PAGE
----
I recently read an article in the British Medical Journal, under the Epidemiology and Community Health section. It was a research report entitled, “Effectiveness of a lifestyle intervention in promoting the well-being of independently living older people: results of the Well Elderly 2 Randomised Controlled Trial”. You can download the full text of the research report here. If you are curious about the definition of lifestyle intervention read on.
Lifestyle intervention is provided through occupational therapists in community based sites to assist in diverse aspects of independent daily living such as: bodily pain, vitality, social functioning, mental health, composite mental functioning, life satisfaction and depressive symptomatology. It probably comes as no surprise that the trials found it to be effective at a $41,218 US price tag. What may surprise you is the cost benefit.
By keeping our seniors independent and therefore happy, we save on medical care through doctors visits, medication and hospitalization making the price tag of the program very affordable. Likewise, the need for long-term care facilities is postponed. The data showed this was effect even when 53% had incomes <$12,000.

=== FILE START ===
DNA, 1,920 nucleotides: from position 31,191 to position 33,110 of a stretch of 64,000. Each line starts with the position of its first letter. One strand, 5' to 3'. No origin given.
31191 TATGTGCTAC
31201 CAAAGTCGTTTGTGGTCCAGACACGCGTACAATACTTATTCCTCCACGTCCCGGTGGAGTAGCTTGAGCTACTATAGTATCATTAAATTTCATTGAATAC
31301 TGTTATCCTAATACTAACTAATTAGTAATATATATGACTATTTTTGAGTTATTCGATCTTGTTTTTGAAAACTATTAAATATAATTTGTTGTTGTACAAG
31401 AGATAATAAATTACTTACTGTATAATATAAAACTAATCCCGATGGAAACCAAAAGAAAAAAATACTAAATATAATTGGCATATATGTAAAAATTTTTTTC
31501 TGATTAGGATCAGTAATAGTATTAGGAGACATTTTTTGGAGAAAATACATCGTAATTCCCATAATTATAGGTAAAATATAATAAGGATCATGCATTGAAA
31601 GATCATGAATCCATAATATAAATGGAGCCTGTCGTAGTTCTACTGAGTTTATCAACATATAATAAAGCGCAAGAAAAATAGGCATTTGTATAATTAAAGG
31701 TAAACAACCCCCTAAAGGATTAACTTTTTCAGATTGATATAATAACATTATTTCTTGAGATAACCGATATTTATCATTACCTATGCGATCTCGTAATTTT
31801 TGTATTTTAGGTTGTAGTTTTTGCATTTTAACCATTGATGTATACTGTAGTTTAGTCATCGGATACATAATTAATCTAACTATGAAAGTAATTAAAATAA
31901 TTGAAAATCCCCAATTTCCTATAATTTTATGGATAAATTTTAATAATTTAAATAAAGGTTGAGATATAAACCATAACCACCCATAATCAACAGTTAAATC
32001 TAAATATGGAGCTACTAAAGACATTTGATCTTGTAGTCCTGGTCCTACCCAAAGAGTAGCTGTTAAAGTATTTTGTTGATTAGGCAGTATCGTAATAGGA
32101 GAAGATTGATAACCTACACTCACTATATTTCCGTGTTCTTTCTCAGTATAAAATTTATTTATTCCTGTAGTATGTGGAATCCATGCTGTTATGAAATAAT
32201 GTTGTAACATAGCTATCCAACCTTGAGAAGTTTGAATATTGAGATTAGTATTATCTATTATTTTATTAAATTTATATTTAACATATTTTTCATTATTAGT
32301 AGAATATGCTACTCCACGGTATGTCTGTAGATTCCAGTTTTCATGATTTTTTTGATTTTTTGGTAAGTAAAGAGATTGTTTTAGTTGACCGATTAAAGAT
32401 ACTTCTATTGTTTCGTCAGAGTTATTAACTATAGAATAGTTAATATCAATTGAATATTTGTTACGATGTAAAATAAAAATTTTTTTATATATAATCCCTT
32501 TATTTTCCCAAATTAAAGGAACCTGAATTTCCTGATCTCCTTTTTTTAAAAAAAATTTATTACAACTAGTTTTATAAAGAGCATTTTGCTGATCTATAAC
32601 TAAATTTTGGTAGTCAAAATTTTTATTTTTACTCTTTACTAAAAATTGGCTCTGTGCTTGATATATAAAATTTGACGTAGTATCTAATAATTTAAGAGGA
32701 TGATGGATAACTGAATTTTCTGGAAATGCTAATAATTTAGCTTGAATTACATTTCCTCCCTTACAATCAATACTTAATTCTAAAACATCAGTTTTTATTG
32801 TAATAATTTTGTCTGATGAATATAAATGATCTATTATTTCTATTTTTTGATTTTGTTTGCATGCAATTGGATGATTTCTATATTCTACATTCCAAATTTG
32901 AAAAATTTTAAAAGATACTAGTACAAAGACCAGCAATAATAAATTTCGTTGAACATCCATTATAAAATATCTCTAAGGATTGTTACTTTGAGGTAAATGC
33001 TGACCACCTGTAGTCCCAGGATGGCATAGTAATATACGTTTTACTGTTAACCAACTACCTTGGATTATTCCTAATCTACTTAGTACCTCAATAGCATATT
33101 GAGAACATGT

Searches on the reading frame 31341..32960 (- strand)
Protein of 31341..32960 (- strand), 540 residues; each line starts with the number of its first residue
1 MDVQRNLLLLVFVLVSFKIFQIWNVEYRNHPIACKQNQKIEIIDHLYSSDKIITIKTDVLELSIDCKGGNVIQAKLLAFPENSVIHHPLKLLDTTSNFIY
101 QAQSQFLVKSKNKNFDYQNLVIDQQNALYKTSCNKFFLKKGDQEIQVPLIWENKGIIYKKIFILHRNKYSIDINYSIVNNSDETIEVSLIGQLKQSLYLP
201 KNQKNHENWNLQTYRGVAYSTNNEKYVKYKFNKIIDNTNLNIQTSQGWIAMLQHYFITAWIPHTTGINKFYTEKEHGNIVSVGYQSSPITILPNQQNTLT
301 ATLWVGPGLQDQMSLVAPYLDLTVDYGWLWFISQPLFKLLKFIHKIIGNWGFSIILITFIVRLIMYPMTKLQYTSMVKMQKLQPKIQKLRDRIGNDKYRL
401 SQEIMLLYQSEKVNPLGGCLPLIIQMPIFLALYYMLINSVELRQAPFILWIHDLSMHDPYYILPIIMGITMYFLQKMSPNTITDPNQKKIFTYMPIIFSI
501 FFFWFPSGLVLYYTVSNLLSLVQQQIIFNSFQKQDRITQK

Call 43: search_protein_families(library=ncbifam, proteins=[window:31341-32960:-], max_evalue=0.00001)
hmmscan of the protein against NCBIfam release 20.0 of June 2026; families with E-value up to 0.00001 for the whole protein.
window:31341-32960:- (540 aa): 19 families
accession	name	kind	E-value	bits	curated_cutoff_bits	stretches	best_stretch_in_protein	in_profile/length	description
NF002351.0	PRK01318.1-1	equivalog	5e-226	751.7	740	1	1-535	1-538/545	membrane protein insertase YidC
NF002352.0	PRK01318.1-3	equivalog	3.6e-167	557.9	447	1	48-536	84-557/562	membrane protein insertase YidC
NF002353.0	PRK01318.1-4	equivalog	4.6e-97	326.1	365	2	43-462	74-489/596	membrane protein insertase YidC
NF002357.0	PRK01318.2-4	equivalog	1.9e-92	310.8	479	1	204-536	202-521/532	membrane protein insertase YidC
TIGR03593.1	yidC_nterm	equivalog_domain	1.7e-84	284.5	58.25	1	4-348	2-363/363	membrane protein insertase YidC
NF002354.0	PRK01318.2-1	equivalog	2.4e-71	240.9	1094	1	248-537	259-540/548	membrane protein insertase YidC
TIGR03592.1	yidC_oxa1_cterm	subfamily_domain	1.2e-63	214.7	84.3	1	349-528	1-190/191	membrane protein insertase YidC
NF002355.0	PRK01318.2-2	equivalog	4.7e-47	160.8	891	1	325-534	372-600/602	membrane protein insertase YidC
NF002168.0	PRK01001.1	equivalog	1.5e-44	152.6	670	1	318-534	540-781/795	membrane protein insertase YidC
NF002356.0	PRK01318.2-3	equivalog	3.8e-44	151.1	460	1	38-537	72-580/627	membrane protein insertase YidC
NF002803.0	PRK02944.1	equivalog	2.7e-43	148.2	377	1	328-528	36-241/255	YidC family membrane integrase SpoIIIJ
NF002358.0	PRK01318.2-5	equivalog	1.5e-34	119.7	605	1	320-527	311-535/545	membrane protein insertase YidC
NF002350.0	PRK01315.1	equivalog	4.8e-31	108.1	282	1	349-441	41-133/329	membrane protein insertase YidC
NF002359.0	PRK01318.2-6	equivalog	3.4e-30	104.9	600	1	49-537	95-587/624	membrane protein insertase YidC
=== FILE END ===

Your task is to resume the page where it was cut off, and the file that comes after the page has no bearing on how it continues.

Given the future increase of baby boomers retiring, nearly doubling that segment of the population and the inverse effect of a smaller tax base this makes sense.
What if we encouraged our governments at all levels to shift their thinking to preventative measures? By funding social programs so that people are happy members of society, imagine the savings in health and correctional facilities alone.
I call on you to talk about this with friends and families, your local representatives, the world at large. Our present system isn’t working and we need to shift spending priorities, not necessarily spend more in all areas.